Nightgown and Other Stories (Corgi Series: 10)
Disgrifiad | Description
- ISBN: 9780863817106
- Author: Rhys Davies
- Publication October 2003
- Edited by Meic Stephens
- Format: Paperback, 103x148 mm, 96 pages
A pocket-size collection of short stories by the London-based Rhondda-born author who died in 1978. Much of the material for the author's work derives from his upbringing in the Valley.
These short stories are snapshots of life in an early twentieth century Welsh mining village. They tell of poverty, hard labour, the difference between the roles of men and women, and the amusements of their leisure time. Men worked the mines, earned the money, and spent most of it in the pub or on the dogs. They took an interest in football and rugby and some travelled as far as London in support of their national teams.
Women worked in the home, cleaning and cooking and endlessly washing grimy pit clothes. They were aware of fashion even if their household budget barely covered the cost of food. Window shopping could become an intoxicating trip to fantasy land when it would take a year to save up to buy a nightdress.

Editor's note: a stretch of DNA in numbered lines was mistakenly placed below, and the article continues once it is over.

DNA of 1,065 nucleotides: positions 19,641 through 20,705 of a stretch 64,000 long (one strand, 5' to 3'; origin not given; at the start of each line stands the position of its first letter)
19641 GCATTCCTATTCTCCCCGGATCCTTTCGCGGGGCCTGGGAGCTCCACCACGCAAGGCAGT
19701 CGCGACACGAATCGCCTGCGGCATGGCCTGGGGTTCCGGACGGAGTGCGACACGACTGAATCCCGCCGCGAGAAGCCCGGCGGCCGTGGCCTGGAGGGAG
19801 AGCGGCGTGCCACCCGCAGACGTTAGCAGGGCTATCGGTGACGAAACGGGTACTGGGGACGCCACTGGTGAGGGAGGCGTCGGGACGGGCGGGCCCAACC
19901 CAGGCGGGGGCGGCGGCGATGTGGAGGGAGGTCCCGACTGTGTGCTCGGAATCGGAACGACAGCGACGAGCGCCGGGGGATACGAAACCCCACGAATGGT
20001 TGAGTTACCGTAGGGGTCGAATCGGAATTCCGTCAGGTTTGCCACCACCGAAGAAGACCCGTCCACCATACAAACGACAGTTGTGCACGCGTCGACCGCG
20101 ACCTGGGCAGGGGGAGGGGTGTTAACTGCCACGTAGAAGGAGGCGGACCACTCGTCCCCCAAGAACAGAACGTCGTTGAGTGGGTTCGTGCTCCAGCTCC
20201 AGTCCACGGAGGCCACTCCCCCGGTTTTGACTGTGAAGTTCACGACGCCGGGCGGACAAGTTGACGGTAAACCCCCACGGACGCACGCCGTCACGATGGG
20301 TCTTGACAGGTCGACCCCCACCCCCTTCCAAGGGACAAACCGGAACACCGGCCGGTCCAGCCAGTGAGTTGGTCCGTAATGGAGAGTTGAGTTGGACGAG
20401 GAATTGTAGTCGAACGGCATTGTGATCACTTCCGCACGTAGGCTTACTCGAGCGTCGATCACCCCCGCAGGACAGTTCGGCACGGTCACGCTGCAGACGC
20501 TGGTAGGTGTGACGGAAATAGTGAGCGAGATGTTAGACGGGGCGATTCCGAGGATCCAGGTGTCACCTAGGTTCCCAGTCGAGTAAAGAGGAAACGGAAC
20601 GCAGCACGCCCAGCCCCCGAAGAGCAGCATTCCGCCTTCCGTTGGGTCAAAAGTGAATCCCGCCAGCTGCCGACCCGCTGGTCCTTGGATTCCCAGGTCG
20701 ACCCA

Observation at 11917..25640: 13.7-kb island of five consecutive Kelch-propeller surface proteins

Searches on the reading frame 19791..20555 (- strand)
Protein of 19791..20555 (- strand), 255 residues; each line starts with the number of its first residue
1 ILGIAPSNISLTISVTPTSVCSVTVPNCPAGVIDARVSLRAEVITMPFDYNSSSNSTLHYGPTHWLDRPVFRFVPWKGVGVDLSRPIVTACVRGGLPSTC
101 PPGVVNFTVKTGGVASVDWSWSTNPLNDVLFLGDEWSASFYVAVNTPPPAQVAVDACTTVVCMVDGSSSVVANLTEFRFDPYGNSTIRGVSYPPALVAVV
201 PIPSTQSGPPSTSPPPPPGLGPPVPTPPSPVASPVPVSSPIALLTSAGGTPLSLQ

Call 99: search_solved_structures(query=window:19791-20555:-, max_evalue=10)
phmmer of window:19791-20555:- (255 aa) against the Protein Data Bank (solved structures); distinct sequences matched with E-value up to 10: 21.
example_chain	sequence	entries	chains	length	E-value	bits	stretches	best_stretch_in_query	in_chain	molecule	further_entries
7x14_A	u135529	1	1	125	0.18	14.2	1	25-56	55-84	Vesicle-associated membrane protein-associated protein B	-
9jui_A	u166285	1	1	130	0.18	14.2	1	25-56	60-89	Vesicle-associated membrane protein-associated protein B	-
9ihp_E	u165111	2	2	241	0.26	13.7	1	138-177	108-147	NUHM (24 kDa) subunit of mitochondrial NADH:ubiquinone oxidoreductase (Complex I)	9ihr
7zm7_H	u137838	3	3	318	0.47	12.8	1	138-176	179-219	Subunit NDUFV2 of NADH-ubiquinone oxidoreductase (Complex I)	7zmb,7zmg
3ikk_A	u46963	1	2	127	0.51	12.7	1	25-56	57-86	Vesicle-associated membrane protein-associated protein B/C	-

Rhys Davies spent his childhood in one such mining village in the Rhondda valley. The details of village life were branded on his memory and influenced his writing throughout his life, even though he spent most of his adult years outside Wales. His first-hand experience makes his stories ring true. He had no need to embellish or dramatise. He writes clearly and simply, adding a little dialect here and there for flavour, letting his characters speak for themselves and giving the reader a share of his omniscient viewpoint.
Rhys Davies writes on the themes of marital and parental relationships, death, class, greed, selfishness and fear, both from the point of view of adults and of children. His stories often contain a twist at the end. He is skilful in leading the reader along with a sure hand to reach the intended destination but without guessing all too soon. His descriptions are colourful, concise and fresh. Look out for the rugby match which Rhys Davies describes as fifteen red beetles pitted against fifteen white beetles surrounded by a crowd of buzzing insects eagerly following the progress of the sacred egg.